Player Profile: The Legend that is Jayson Werth

jayson-werth-baseball-headshot-photo If a baseball contract was earned by how outstanding someone’s beard is than Jayson Werth has earned every cent in his seven year 126 million dollar contract. The man who currently has a twitter account for his beard, (@JWerthsBeard), is one of the most beloved players in the nation’s capital and is coming off of a MVP caliber 2013 season.

Werth was born in Springfield, Illinois, to Jeff Gowan, a college baseball and football player who broke most of the receiving records at Illinois State University and went on to played outfield in the St. Louis Cardinals farm system, and Kim Schofield Werth, who competed in the U.S. Olympic Trials in the long jump and 100 meters. He is also a third generation major league baseball player as he is a grandson of Ducky Schofield and nephew of Dick Schofield, both Major League Baseball infielders.

Werth started to gain attention from scouts when he was selected to play in the U.S. Junior Pan Am Games in 1995. He then proceeded to blow scouts away while attending Glenwood High School where he hit an outrageous .652 batting average in his senior year with 15 home runs in just 31 games.

Jayson Werth was set on going to the University of Georgia after high school however when he was drafted with the 22 overall pick in 1997 MLB draft by the Baltimore Orioles he decided not to go to Georgia and follow in his father, grandfather, and uncles footsteps and play in professional baseball.

Things did not work out for Werth with the Orioles so prior to his major league debut the Orioles traded him to the Toronto Blue Jays for John Bale. In his major league debut on September 1, 2002 Werth went 2-4 and scored a run against the New York Yankees ace pitcher Roger Clemons.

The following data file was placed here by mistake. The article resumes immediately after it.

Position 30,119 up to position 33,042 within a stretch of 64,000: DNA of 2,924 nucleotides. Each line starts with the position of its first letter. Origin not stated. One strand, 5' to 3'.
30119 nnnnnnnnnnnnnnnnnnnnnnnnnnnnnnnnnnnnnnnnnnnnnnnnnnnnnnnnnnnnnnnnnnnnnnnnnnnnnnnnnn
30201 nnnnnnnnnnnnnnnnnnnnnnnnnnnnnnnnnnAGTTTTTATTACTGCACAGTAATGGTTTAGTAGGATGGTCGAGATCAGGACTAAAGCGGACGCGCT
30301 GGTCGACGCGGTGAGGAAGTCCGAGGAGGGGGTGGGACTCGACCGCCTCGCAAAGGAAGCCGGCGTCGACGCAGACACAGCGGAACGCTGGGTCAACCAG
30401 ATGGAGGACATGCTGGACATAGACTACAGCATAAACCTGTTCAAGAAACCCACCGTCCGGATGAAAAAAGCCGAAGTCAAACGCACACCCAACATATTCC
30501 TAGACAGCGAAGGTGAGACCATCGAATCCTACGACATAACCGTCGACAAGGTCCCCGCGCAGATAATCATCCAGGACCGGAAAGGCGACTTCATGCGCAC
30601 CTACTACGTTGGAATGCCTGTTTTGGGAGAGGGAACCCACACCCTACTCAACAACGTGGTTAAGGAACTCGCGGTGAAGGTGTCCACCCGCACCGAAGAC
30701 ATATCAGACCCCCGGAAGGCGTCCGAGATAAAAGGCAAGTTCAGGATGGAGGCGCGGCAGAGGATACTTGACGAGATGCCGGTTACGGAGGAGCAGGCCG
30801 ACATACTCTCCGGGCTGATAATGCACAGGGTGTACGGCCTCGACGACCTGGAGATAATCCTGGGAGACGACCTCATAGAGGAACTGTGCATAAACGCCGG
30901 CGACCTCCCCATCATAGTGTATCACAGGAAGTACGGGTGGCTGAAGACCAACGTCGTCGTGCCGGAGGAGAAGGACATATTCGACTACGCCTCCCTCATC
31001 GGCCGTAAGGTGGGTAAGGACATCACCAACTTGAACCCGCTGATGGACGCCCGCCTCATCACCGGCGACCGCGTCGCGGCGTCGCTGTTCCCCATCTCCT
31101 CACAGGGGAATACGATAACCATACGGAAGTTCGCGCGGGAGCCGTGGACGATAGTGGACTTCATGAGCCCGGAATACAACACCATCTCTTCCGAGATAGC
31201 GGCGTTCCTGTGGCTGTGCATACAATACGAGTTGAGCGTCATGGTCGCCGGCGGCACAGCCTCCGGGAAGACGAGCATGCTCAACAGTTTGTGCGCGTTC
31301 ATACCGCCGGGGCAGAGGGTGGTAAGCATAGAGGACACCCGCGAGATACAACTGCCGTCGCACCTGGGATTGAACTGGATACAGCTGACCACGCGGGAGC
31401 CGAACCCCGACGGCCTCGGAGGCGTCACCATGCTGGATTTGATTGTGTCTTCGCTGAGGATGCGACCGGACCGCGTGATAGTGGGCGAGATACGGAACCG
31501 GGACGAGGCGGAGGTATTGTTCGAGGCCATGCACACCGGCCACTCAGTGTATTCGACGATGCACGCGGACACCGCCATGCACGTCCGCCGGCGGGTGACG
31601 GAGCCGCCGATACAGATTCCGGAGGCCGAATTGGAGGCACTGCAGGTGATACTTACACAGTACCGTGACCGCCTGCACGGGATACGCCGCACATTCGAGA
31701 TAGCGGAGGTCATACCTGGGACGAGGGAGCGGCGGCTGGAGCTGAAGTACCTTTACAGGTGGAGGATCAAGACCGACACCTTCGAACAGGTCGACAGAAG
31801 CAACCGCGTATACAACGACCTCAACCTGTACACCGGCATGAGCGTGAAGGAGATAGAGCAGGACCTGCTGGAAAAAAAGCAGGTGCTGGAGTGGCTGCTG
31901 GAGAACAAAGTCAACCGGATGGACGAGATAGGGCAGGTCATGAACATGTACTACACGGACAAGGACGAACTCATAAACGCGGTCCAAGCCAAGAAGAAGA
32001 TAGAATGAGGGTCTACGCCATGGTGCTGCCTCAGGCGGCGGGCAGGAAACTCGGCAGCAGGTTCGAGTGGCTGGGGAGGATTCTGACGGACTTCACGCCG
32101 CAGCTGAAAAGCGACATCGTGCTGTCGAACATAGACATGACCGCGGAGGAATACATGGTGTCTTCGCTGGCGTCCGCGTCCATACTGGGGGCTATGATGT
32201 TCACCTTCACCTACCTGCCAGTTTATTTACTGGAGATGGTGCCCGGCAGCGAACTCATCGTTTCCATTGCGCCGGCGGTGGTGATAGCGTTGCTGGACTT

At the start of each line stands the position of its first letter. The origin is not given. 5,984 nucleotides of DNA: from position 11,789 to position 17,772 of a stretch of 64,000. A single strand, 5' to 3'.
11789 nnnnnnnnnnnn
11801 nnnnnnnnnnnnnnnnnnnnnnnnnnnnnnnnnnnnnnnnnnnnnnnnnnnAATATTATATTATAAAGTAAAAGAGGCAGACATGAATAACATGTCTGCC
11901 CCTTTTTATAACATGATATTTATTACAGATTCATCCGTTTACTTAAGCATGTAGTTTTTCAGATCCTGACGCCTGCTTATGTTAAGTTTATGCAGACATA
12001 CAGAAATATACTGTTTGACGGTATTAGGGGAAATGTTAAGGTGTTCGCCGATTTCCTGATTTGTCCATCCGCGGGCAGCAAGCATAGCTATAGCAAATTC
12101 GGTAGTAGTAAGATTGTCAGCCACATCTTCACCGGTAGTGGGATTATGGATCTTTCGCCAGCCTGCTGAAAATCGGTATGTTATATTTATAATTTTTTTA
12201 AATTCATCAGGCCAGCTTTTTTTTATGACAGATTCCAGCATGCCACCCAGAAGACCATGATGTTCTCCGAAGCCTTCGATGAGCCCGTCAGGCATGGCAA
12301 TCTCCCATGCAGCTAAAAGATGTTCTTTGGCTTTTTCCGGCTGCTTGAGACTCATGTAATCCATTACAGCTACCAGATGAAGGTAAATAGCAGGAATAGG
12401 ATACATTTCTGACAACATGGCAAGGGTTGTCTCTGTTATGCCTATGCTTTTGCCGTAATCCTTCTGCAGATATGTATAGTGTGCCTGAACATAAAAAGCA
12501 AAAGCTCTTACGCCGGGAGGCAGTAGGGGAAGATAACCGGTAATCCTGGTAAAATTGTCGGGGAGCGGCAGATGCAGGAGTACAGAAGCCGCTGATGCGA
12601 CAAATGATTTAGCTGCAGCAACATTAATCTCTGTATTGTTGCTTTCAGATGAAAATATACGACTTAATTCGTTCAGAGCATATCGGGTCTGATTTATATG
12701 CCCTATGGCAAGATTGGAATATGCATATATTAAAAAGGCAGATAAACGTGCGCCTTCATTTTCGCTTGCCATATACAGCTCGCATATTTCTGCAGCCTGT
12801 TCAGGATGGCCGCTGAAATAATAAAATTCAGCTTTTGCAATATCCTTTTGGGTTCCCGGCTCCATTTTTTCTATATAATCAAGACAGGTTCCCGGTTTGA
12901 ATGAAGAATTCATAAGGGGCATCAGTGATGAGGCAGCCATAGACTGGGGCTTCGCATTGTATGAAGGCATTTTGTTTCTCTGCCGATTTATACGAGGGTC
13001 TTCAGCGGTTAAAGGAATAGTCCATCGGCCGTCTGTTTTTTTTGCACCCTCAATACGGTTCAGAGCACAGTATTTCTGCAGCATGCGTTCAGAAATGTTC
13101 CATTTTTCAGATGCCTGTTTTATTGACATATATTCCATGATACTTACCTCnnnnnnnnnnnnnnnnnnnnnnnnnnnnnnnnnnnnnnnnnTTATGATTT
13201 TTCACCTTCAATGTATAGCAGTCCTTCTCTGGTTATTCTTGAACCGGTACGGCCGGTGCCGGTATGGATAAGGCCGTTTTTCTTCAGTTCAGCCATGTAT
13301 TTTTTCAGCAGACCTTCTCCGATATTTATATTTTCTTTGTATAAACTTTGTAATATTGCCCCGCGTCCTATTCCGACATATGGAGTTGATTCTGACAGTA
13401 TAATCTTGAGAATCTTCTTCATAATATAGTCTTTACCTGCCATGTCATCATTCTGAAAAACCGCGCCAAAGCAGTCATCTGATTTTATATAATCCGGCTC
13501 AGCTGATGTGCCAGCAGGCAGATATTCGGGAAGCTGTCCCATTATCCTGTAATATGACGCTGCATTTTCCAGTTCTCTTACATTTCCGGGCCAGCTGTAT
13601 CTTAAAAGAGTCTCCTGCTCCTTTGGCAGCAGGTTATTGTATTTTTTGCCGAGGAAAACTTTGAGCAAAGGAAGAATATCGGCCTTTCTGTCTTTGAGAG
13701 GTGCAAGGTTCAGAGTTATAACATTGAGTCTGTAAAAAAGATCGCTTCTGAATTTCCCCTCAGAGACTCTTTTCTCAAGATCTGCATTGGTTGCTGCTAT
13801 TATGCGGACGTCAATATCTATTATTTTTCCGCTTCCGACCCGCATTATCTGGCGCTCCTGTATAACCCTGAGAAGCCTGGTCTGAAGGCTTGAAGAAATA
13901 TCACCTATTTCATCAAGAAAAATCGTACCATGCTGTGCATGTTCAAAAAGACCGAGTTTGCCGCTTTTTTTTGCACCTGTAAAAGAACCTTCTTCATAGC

Werth would finish out the 2002 season with the Blue Jays and would then only play in 26 games the next season. What seems as a definite step back for Werth in his career path he ended up being traded once again to the Los Angeles Dodgers where he would see much more consistent playing time in the MLB.

In his first season with the Dodgers in 2004 Werth provided a spark plug and showed off the talent that resulted in him being picked in the first round. He would go onto .267 with 16 home runs and 47 RBIs in just 89 games which allowed him to post a very solid 2.9 WAR. However with the Dodgers hopeful for the 2005 version of Jayson Werth to be similar to the 2004 Jayson Werth they were greatly disappointed. The Dodgers were vastly disappointed in Werth’s output in the next season as he batted .234 with 7 homeruns in 102 ball games however Werth struggles could be greatly pointed at a wrist injury he received in spring training that required him to miss the beginning of the year.

Eight months later, Werth underwent exploratory surgery which revealed two ligament tears in his wrist that were repaired however due to more discomfort Werth had cortisone injected into his wrist. The constant struggle with his wrist injuries caused him to miss the entire 2006 season.

Due to his struggles in 2005 and missing the entire 2006 season the Dodgers decided to not resign Werth which allowed him to become a free agent. Werth would then be given an opportunity with the Philadelphia Phillies as he signed a one year $850,000 contract.